Literature Study GuidesThe ShiningPart 3 Chapter 23 Summary

The Shining | Study Guide

Stephen King

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The Shining | Part 3, Chapter 23 : The Wasps' Nest, In the Playground | Summary

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Summary

While Wendy and Danny go to Sidewinder, Jack stays at the Overlook to trim the topiary animals. He clips the rabbit and the dog but decides the buffalo and the lions look good as they are. While he works he says, "But if it was my hotel, I'd cut the whole damn bunch of you down."

When Jack finishes, he strolls down to the playground instead of returning to the hotel. He looks inside the playhouse, a miniature version of the Overlook, and takes an unsatisfying trip down the slide. As he returns to pick up his hedge clippers, he feels uneasy and sees the rabbit is on all fours now, whereas it had been on its hind legs when he trimmed it. The dog has changed position as well, and the lions are blocking the path back to the hotel. Jack thinks he is imagining things, losing his mind. The lions advance toward him. Jack covers his eyes "for a long time." When he looks again, the animals are back in their original positions. He decides he is just tired and stressed and returns to the hotel. He takes two Excedrin and returns to the basement to look at papers. He doesn't mention "his hallucination" when Wendy and Danny return.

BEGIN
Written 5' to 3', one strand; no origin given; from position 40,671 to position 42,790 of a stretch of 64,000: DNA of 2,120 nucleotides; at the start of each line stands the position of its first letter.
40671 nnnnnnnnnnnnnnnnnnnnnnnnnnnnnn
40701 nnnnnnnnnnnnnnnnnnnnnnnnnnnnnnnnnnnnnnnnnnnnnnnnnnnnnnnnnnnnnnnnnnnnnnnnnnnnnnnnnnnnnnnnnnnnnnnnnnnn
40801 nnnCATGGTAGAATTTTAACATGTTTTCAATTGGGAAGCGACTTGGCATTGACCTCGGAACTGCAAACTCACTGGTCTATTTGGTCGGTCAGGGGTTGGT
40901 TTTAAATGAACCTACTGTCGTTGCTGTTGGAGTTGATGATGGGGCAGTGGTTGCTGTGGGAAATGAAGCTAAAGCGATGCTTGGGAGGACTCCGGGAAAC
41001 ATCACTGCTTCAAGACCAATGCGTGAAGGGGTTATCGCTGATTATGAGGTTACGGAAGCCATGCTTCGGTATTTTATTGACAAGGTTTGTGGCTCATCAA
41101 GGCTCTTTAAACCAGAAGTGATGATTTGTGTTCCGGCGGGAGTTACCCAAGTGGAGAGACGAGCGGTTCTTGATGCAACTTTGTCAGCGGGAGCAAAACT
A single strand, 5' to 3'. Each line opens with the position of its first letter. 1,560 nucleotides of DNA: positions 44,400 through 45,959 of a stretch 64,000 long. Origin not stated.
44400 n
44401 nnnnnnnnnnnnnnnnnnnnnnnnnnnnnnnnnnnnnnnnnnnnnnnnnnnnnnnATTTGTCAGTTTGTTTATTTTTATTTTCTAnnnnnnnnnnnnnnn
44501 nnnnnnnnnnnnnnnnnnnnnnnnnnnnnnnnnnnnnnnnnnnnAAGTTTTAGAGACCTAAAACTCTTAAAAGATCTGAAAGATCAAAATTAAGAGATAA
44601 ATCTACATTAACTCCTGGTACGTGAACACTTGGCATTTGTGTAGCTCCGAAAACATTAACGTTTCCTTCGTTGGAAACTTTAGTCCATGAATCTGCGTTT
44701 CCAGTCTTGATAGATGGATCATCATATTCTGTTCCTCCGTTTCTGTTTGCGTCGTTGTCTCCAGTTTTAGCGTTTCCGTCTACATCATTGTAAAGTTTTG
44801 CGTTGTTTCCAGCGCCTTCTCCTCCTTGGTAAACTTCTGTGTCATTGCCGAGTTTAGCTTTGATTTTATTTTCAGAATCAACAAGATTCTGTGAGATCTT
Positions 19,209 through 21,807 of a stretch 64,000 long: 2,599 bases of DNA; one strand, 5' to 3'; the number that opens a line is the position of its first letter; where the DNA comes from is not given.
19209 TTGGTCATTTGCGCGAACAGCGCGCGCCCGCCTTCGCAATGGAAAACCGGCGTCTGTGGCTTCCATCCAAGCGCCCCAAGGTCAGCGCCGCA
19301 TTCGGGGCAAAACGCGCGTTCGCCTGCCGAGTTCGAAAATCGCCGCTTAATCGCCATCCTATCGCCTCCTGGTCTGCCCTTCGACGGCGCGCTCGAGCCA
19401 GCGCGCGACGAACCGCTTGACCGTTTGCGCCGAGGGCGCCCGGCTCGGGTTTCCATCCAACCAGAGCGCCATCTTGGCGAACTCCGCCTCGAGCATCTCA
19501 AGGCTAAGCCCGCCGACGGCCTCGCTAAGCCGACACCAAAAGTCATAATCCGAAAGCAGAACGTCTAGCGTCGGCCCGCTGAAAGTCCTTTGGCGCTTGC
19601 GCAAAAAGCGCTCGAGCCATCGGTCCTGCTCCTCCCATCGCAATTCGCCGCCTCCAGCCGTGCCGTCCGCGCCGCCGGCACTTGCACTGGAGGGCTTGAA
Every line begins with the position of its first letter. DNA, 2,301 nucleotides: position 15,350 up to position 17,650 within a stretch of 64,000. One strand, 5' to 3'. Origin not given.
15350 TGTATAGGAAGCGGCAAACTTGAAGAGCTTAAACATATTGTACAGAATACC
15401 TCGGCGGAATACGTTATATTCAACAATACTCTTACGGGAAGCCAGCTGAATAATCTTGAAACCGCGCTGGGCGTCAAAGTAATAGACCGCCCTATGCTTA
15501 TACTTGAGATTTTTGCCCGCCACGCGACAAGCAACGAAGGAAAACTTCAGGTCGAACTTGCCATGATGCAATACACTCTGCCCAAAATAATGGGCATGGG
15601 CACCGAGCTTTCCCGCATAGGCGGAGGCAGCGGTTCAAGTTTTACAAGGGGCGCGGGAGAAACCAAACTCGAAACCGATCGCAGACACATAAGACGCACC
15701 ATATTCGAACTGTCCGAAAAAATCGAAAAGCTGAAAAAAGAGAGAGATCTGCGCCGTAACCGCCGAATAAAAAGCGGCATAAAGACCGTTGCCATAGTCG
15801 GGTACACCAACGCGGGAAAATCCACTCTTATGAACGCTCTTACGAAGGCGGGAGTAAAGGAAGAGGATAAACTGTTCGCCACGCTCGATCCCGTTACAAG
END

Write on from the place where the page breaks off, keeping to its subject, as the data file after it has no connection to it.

Analysis

The topiary animals coming to life and menacing Jack seems less coincidental in the wake of Jack's threat to cut them all down if given the choice. This is the first clear indication of the Overlook's sentience and its ability to respond to perceived threats. Jack makes an offhand remark about his dislike for the hedge animals, and the hotel uses those animals to remind him who is in charge here. Although Jack sees the Overlook's propensity for menace, the spectacle is so outlandish he dismisses it as a hallucination brought on by sleep deprivation. The human capacity for denial is strong. Like Danny doesn't want to trust his catastrophic visions, Jack doesn't want to trust what his own eyes show him in waking daylight. To acknowledge the moving hedges are real would mean acknowledging reality is nothing like what Jack has believed for his entire life. Jack's unsatisfying trip through the playground demonstrates he no longer has the capacity for play and imagination typical of children. His thinking is not sufficiently flexible to allow him to make room for moving hedges in his mind. Moving hedges aren't real. Hallucinations are real.

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